The following blog post was written by guest blogger Claire Seigworth. Claire graduated with a B.A. in International Relations and a minor in Spanish Literature from Marquette University. She has traveled to many Latin American countries, studied in Santiago, Chile and worked in Panama for Global Brigades.
Panama is a prime example of stability and economic growth in Latin America, and especially in Central America. To understand Panama’s current status and where it needs to make progress, it is necessary to understand how Panama is working to develop its economy and human capacity.
Panama’s most famous landmark, the Panama Canal, is a major engine of economic growth. GDP growth in Panama over the past decade has been impressive, even during the global economic recession. Economic growth has slightly declined from 10.6 percent in 2011 to 8.5 percent in 2012, but it is projected to grow at 9 percent in 2013.
Despite the extraordinary growth in the Panamanian economy, it is important to interpret the data at a more individual level instead of the aggregate. Last year GDP per capita was $15,300, continuing its impressive growth in GDP per capita over the past decade. Nevertheless, there is a high level of poverty. With a gini coefficient of 55.1 out of 100, Panama follows the regional trend of high income inequality. Panama has had tremendous success in generating wealth, but still has a lot of work to do to reduce poverty.
Panama has long scored in the high level of human development according to the Human Development Index. Panama has a HDI score of .780, which ranks 59th in the world globally. However, when Panama’s HDI score is adjusted for income inequality, they have a score of only .580.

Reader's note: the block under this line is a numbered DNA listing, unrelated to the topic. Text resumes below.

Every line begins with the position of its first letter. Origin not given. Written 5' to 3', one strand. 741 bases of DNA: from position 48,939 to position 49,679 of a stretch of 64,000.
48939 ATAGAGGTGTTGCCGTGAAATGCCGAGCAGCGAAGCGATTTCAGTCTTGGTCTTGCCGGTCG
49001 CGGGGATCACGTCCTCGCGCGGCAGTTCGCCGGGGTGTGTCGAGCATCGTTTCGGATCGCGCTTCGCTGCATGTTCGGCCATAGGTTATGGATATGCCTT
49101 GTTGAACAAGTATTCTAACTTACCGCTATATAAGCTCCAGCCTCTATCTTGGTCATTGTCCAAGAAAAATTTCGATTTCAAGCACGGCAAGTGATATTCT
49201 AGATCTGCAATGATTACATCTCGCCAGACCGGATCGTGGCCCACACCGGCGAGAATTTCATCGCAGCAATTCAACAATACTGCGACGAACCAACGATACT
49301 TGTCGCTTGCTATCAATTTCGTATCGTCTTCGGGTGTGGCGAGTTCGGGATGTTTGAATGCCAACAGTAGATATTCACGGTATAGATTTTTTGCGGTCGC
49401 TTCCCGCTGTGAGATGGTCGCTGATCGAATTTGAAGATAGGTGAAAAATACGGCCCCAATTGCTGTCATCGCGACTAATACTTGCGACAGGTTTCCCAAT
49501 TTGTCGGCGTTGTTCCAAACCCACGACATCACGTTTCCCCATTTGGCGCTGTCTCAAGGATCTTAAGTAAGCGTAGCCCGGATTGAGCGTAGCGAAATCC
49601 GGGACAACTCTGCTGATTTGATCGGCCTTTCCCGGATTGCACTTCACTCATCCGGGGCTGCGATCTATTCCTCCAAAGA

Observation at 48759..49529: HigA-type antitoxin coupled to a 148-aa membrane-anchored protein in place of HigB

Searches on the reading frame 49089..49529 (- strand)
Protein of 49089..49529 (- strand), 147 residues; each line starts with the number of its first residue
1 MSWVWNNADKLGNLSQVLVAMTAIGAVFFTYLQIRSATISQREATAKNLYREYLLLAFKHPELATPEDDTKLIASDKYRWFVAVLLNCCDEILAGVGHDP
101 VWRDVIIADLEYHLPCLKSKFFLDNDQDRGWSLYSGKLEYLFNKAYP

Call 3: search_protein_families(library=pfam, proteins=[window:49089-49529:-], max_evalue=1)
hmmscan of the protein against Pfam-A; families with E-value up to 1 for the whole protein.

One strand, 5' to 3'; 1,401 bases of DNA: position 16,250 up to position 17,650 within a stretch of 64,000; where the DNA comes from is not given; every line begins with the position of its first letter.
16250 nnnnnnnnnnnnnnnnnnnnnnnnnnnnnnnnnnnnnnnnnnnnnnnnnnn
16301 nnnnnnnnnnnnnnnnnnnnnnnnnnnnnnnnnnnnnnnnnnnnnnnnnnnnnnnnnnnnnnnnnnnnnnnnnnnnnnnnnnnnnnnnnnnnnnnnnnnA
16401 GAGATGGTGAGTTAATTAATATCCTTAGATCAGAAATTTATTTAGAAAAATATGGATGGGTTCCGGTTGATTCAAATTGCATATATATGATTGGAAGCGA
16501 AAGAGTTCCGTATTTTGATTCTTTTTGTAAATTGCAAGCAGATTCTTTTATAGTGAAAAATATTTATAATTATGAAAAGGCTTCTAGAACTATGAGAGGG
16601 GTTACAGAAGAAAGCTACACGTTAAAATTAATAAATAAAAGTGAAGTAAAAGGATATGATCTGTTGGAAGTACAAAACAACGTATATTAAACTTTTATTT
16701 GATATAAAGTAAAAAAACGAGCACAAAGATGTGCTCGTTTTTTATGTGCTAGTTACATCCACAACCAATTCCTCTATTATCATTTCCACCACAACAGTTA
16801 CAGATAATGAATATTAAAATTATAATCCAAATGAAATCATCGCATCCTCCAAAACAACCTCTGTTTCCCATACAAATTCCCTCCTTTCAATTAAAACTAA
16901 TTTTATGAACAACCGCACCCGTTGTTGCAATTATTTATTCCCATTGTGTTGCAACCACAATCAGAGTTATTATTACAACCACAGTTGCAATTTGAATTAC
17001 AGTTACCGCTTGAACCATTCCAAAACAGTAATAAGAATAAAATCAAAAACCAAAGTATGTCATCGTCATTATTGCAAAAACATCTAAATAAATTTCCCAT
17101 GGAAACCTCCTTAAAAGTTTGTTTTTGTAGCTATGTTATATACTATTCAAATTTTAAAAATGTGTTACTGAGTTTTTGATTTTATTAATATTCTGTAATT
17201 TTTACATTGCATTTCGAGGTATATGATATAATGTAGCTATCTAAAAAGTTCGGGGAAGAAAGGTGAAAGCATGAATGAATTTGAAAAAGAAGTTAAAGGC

The Millennium Development Goals created by the United Nations set goals for progress in various areas of health and human development. Panama scored 5 out of 8 in its improvement in reaching the Millennium Development Goals by 2015. Panama has made good progress in halving the amount of people that live on $1.25 per day and people without access to clean drinking water, giving access to universal education, and achieving gender equity in education. Panama is off track in halving its undernourished population and reducing maternal mortality by three fourths. Panama is not likely to meet the MDGs of decreasing child mortality by two thirds or halting the spread of HIV/AIDS.
Panama has made progress in improving the health of its citizens, but there is a huge difference in between those who are wealthy and those who live in poverty. Ranking 95th in the world by the World Health Organization, Panama needs to improve health care in its less developed parts of the country. Panama is certainly a leader in economic and human development in Central America but needs to focus on reducing poverty as it will be an obstacle to growth in the future.